Today’s recipe can be found at www.bengreenfieldfitness.com. Just click on “nutrition.” And this recipe in particular is one that has saved a lot of my nutrition clients from committing dietary suicide when they get their sweet tooth. Basically it’s a way to get chocolate peanut butter ice cream without getting all the calories and the saturated fat and the sugars. There’s a Web site that I mentioned in this podcast and I’ll put the URL for this Web site in the Shownotes but it’s www.nutritiondata.com. And if you go there you can get the exact nutritional label for just about any food on the planet. I haven’t checked to see if rattlesnake or alligator or any of those types of things are on there but for the most part if you can eat it, it’s going to appear on this Web site. What you want to do is check out what you’re actually getting if you type in something like “chocolate peanut butter ice cream.” You’ll come up with about 400 to 500 calories. About 70 to 80% of that from saturated fat and anywhere from 35 to 45 grams of sugar. Pure sugar. So basically that means for about a three quarter cup serving or about 10 spoonfuls of ice cream, you are getting a boat load of calories. One of the things that you can do is to make your own substitution for chocolate peanut butter ice cream at home. What you want to find is just plain regular fat-free yoghurt. I know it doesn’t taste that great but you’re going to make it taste good. You want to take about half a container of that which is right around 60 calories worth. And then take some almond butter or some peanut butter. Make sure if you’re using peanut butter that it’s the stir style peanut butter – far lower in hydrogenated fats, much better for your heart. Anyways you use just almost a tablespoonful of that. So we’re talking anywhere again from around 60 to 70 calories. You’re going to add that to the yoghurt and then you’re also going to take either about a quarter of a dark chocolate bar or a tablespoonful of Hershey’s chocolate or you can use a little Ovaltine or hot cocoa powder as well, depending on what you like, what kind of texture you want. You add all this together, you stir it, you put it in the freezer for about 20 minutes. When you take it out, you get something that closely resembles the taste of a Reese’s peanut butter cup. Try it out. You’re looking at about 200 calories, far less saturated fat, far less sugar. Much healthier for you. Helps you satisfy that craving that you might get for dessert every now and again and it tastes great. You can check it out again at www.bengreenfieldfitness.com. Click on “nutrition.”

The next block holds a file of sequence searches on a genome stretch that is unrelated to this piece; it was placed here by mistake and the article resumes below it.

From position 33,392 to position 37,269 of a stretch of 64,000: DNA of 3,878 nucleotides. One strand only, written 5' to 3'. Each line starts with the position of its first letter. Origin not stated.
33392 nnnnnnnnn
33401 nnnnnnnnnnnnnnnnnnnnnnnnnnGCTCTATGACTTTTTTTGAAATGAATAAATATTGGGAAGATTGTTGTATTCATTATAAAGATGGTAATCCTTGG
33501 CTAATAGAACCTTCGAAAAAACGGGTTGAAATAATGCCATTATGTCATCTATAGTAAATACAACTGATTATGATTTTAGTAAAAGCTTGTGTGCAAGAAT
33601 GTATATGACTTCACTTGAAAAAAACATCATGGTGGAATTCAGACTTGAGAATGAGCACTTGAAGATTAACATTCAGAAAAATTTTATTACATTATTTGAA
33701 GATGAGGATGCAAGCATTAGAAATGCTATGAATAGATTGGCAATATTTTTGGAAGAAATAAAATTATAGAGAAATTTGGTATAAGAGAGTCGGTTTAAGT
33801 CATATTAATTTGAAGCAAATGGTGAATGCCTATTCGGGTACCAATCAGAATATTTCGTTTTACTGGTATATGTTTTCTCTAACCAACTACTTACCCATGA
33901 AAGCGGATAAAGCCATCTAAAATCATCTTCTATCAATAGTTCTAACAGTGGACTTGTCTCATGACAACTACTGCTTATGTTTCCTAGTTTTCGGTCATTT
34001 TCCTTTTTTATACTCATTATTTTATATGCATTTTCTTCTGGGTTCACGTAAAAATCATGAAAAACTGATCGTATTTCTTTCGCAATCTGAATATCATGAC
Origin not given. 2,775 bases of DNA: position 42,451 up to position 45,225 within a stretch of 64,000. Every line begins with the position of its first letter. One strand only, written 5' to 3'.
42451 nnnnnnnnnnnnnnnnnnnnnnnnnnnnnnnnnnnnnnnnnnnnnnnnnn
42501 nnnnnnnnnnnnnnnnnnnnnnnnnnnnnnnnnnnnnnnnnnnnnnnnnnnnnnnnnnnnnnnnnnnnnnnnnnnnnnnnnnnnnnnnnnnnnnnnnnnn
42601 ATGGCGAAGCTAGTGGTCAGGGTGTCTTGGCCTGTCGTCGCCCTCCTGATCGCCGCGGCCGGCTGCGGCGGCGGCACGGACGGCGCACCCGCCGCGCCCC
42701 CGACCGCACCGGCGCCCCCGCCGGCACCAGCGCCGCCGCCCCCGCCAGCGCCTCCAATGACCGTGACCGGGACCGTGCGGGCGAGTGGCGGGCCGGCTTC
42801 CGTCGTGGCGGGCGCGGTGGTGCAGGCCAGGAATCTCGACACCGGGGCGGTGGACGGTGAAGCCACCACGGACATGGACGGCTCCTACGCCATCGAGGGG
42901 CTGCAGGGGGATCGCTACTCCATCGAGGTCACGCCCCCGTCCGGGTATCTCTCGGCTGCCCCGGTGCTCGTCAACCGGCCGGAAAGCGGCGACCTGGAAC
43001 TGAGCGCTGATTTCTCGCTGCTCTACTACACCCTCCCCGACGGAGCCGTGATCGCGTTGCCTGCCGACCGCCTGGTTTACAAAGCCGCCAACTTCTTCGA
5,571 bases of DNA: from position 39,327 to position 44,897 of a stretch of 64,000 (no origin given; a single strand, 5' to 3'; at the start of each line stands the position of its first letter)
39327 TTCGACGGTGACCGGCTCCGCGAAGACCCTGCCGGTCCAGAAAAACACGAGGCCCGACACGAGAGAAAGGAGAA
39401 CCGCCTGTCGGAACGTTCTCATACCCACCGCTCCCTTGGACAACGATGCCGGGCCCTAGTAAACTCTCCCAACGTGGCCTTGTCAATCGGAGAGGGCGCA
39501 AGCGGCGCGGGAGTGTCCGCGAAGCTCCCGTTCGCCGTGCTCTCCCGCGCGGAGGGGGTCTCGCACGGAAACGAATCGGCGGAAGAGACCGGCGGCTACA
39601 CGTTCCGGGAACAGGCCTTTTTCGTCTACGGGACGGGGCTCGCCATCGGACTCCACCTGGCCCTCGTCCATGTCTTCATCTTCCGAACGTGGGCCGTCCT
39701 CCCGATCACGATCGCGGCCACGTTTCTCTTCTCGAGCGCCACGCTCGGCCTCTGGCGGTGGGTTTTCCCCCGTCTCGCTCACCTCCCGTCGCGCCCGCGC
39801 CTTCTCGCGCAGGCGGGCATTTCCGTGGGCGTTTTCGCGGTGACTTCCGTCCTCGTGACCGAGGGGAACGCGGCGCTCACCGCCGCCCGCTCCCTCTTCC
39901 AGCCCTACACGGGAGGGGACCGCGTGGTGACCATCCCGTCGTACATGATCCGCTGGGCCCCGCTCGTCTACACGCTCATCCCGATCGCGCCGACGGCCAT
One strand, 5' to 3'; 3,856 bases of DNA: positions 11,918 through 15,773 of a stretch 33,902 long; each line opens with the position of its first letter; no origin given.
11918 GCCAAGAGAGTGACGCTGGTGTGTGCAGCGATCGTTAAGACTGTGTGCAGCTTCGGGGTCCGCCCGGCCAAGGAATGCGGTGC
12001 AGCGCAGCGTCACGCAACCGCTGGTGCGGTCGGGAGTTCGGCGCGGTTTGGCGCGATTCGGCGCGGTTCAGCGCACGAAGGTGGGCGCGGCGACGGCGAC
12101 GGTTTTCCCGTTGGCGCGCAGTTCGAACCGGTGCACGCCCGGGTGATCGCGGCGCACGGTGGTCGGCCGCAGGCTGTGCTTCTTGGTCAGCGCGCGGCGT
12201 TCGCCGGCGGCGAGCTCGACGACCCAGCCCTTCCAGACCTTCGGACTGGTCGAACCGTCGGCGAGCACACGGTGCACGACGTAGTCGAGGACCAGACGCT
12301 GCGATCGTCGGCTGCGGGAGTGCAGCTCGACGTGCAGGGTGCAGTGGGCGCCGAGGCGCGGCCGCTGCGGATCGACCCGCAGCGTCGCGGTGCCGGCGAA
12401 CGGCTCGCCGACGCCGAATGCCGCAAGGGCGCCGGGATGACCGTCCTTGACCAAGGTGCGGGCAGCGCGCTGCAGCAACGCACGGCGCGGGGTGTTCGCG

As promised in the introduction of this podcast, I’m going to be giving you a little preview of the National Personal Trainer’s Conference and Exhibition happening this July 9 through 12, 2008 down at the Paris Hotel and Casino in Las Vegas, Nevada. I will be traveling down there to listen and participate in some of the latest, greatest news coming from the fitness and nutrition industry. Every day while I’m down there I’m going to be sitting down and giving you a fresh look at some of the new topics that are coming at us from a fitness and nutrition perspective and quite a bit of helpful information for you to achieve your personal goals, your weight loss goals, your nutrition goals, whatever the case may be. If I have the opportunity, I’m also going to be trying to get some interviews with some of the top fitness professionals in the country to get their perspective on crucial issues in the exercise and nutrition industry. So on Thursday, a few of the more interesting topics of the day are going to be: secrets of the Navy SEALS goal setting and training methods. We’ll also be looking at nutritional supplementation during resistance training, some of the latest science and some of the latest recommendations to maximize the anabolic effects of resistance training as well as the post-workout nutritional recovery. We’ll be looking at some interesting recent research findings on calcium and weight loss. The role of fitness and the treatment of eating disorders, how resistance training differs from endurance training in its effect on the cardiovascular system specifically arterial compliance which is basically blood vessel wall elasticity. Then finally, we’ll be looking at the influence of dexterity training on injury prevention and common musculoskeletal compensation patterns for basic movement mechanics so that you can determine essentially if for instance your knee goes in front of your toes on the squat – might be compensating and what might be weak when something like that happens. So let’s go ahead and move on to Friday. Friday we’re going to be looking at some ways to introduce screening and corrective exercises for problem shoulders that essentially don’t respond to conventional exercise and stretching. So I’ll be talking about how to use trigger point techniques and free weight techniques to help rehab your shoulder or strengthen a shoulder problem. We’re going to be talking about performance training for the aging athlete, which is basically going to look at a new sport conditioning paradigm called the twist sport conditioning protocol and it’s going to teach how to take an aging athlete and actually reintroduce the aging body to high performance athletics. We’ll be looking at some ways to actually apply power research into your training and then also an interesting discussion will be on resistance training for hypertrophy which is basically muscle growth – why some people’s muscles grow fast and some muscles really don’t grow that much at all. One other thing, the effect of the length of the rest interval between your exercise sets and how that’s going to actually affect the effectiveness of your exercise training program. So let’s go ahead and move on to Saturday and check out what we’re going to look at on Saturday. So, on Saturday we’ll be looking at functional training and what functional training actually is. We’ll define it and talk about how to implement it in your own training protocol. We’ll also be looking at periodization programs and this would basically be how to split your year – your fitness program during the year into different periods of time where during each period you focus on a different aspect of your fitness so you constantly grow fitter from week to week and month to month. We’ll be looking at plyometric training. One interesting talk will be on how to train 12 to 16 year old age groups and that should be interesting. I don’t know if any of you have children but we’ll be talking about psycho-behavior development, lifestyle management, literacy, musculoskeletal and energetic considerations for the 12 to 16 year old athlete population. One of the other real interesting things that we’ll be looking at on that Saturday session is how to train the endurance athlete in the gym, and basically how the strength training protocol of a marathoner or triathlete or road cyclist – whether recreational or professional is going to differ from the type of training protocol of a strength athlete. And then finally we’ll be looking at some recovery techniques to prevent overtraining, to maximize the actual response to training and allow you to train day after day without actually getting injured or ill. So Thursday through Saturday of next week, there’ll be some real interesting stuff coming down the pipeline from www.bengreenfieldfitness.com. Make sure you subscribe to the podcast, it’s free. You can do it on iTunes if you go to www.bengreenfieldfitness.com and you click on “how to subscribe” if you’ve never subscribed to a podcast before or a blog, I lay it out right there, make it real easy to understand and you can get started right away. So tune in next Thursday for news from the NSCA Personal Trainer National Conference.